As the new movie “Twisters” is being filmed in downtown Oklahoma City, and some scenes in our building right outside the Merlin entrance, tornados are an appropriate blog topic in the middle of Oklahoma’s typical tornado season. True to form, on April 19, 2023, a series of deadly tornadoes swept through Oklahoma, causing significant damage and loss of life. However, one particular aspect of these storms that gained attention from meteorologists and weather enthusiasts was the potential involvement of the Fujiwhara effect.

The Fujiwhara effect is a phenomenon in which two nearby cyclonic storms rotate around a common center of circulation. This effect can cause the storms to merge, resulting in a more significant and potentially more dangerous storm. This phenomenon was first observed by Sakuhei Fujiwhara, a Japanese meteorologist, in the early 20th century. When the two storms are close enough, their circulation patterns can interact, causing them to rotate around a shared point, almost like a dance.

The result of this interaction can vary, depending on the strength and proximity of the two storms. Sometimes the storms will merge, resulting in a larger and more powerful storm. In other cases, they will repel each other, causing them to move apart and potentially weaken. Nevertheless, it is a rare and fascinating phenomenon that can have significant impacts on weather patterns and storm behavior. An example of this occurred in September 2017 when Hurricane Irma and Hurricane Jose underwent the Fujiwhara effect in the Atlantic Ocean. The two storms began to interact with each other, causing Hurricane Jose to weaken while Hurricane Irma continued on its destructive path, ultimately impacting Florida. Overall, Hurricane Irma caused over $77 billion in damage across the affected regions (approximately $50 billion attributable to damages in Florida), making it one of the costliest hurricanes on record.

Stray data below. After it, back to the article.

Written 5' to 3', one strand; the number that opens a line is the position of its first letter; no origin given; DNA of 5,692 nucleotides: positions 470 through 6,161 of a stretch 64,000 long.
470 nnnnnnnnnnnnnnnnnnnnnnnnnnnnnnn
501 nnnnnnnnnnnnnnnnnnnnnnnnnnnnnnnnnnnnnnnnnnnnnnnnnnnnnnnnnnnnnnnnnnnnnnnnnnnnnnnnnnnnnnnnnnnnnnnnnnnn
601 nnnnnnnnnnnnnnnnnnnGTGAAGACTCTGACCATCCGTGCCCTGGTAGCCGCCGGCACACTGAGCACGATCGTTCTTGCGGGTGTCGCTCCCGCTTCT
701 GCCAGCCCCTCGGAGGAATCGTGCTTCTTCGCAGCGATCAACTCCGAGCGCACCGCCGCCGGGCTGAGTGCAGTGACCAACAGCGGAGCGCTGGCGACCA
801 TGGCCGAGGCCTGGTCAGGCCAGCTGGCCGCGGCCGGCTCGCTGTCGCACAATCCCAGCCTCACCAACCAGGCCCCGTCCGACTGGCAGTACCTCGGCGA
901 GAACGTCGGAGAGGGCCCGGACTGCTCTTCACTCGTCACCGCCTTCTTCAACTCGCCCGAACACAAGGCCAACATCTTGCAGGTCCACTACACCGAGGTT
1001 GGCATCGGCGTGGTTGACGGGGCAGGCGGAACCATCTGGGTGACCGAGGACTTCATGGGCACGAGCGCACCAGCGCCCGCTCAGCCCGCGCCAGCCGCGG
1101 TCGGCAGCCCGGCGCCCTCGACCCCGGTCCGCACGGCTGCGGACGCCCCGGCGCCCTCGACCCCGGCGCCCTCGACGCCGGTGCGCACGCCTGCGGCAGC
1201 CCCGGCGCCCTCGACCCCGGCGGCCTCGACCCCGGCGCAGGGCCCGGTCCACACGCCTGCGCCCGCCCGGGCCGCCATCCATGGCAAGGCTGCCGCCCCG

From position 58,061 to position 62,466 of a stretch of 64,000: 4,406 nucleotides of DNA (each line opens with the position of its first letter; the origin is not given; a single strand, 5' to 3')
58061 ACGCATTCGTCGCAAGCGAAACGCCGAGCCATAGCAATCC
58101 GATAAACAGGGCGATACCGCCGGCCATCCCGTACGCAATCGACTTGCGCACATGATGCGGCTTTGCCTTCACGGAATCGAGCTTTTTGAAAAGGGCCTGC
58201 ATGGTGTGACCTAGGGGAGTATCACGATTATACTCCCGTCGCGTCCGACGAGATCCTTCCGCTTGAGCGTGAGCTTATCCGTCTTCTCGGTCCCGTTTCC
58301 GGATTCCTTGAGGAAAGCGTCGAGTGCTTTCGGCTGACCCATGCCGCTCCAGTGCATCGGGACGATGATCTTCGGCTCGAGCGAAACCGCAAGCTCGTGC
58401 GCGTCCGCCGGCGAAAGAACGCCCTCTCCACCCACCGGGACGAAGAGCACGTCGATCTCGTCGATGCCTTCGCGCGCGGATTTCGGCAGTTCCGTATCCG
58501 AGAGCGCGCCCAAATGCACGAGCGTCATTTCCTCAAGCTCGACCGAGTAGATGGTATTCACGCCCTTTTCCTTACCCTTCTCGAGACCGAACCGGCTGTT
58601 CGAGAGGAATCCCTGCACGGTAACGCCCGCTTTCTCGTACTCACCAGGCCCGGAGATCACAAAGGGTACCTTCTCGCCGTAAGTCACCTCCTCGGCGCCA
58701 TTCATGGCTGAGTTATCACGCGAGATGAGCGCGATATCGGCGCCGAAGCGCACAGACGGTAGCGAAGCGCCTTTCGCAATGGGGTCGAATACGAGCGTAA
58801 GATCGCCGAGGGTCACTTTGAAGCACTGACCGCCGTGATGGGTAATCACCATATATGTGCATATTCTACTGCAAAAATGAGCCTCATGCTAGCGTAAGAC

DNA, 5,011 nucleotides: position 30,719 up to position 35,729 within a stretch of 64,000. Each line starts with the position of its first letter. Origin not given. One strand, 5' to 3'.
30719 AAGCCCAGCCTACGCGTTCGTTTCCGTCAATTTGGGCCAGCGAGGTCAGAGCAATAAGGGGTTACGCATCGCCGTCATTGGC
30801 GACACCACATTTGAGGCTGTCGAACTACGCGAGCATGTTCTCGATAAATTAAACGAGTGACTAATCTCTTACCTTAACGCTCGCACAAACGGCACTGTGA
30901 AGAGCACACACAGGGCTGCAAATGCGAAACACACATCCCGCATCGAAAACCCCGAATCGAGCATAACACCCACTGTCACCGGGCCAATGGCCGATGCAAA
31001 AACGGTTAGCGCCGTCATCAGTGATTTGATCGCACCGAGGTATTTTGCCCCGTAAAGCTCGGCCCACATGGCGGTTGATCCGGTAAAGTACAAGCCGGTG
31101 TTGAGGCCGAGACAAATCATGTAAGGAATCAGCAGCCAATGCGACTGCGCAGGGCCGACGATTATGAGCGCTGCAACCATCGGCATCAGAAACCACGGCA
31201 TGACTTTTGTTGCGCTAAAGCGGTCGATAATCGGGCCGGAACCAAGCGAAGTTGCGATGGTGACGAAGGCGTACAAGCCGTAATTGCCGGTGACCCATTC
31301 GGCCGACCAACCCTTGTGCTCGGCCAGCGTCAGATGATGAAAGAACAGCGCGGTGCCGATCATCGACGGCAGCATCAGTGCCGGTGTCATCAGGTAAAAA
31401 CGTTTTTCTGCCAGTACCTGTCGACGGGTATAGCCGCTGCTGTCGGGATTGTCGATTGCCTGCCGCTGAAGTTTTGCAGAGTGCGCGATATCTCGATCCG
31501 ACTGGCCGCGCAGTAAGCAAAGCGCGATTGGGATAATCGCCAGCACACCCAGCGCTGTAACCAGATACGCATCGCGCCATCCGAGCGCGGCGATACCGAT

In recent years, the Fujiwhara Effect has been the focus of research and concern in areas that are prone to storms, such as Oklahoma. The Oklahoma University College Campus in Norman, Oklahoma, has been particularly affected by this phenomenon, with several severe storms causing significant tornado damage to the campus and surrounding areas. In the case of the April 19, 2023, Oklahoma tornado outbreak, there was some speculation among meteorologists that the Fujiwhara effect may have played a role. Two areas of low pressure had formed over the Southern Plains, one located over western Oklahoma and the other over north-central Texas. Initially, it appeared that these two systems were separate and would not interact. However, as the day progressed, they began moving closer together, with some models suggesting that they could interact and produce a more significant weather event.

Ultimately, it’s difficult to say for certain whether the Fujiwhara effect played a role in the tornado outbreak that occurred on April 19, 2023. Regardless of the specific meteorological factors at play, the tornado outbreak on April 19, 2023, serves as a stark reminder of the destructive power of severe weather. It is important for communities in tornado-prone areas like Oklahoma to be prepared and take steps to minimize the risks associated with these storms, such as having a plan in place for seeking shelter and staying informed of weather updates. Following local storm trackers like KOCO Channel 5’s very own Derik Kline, who also happens to be the owner and founder of Hailtrace, is not a bad idea either. Stay weather aware this season!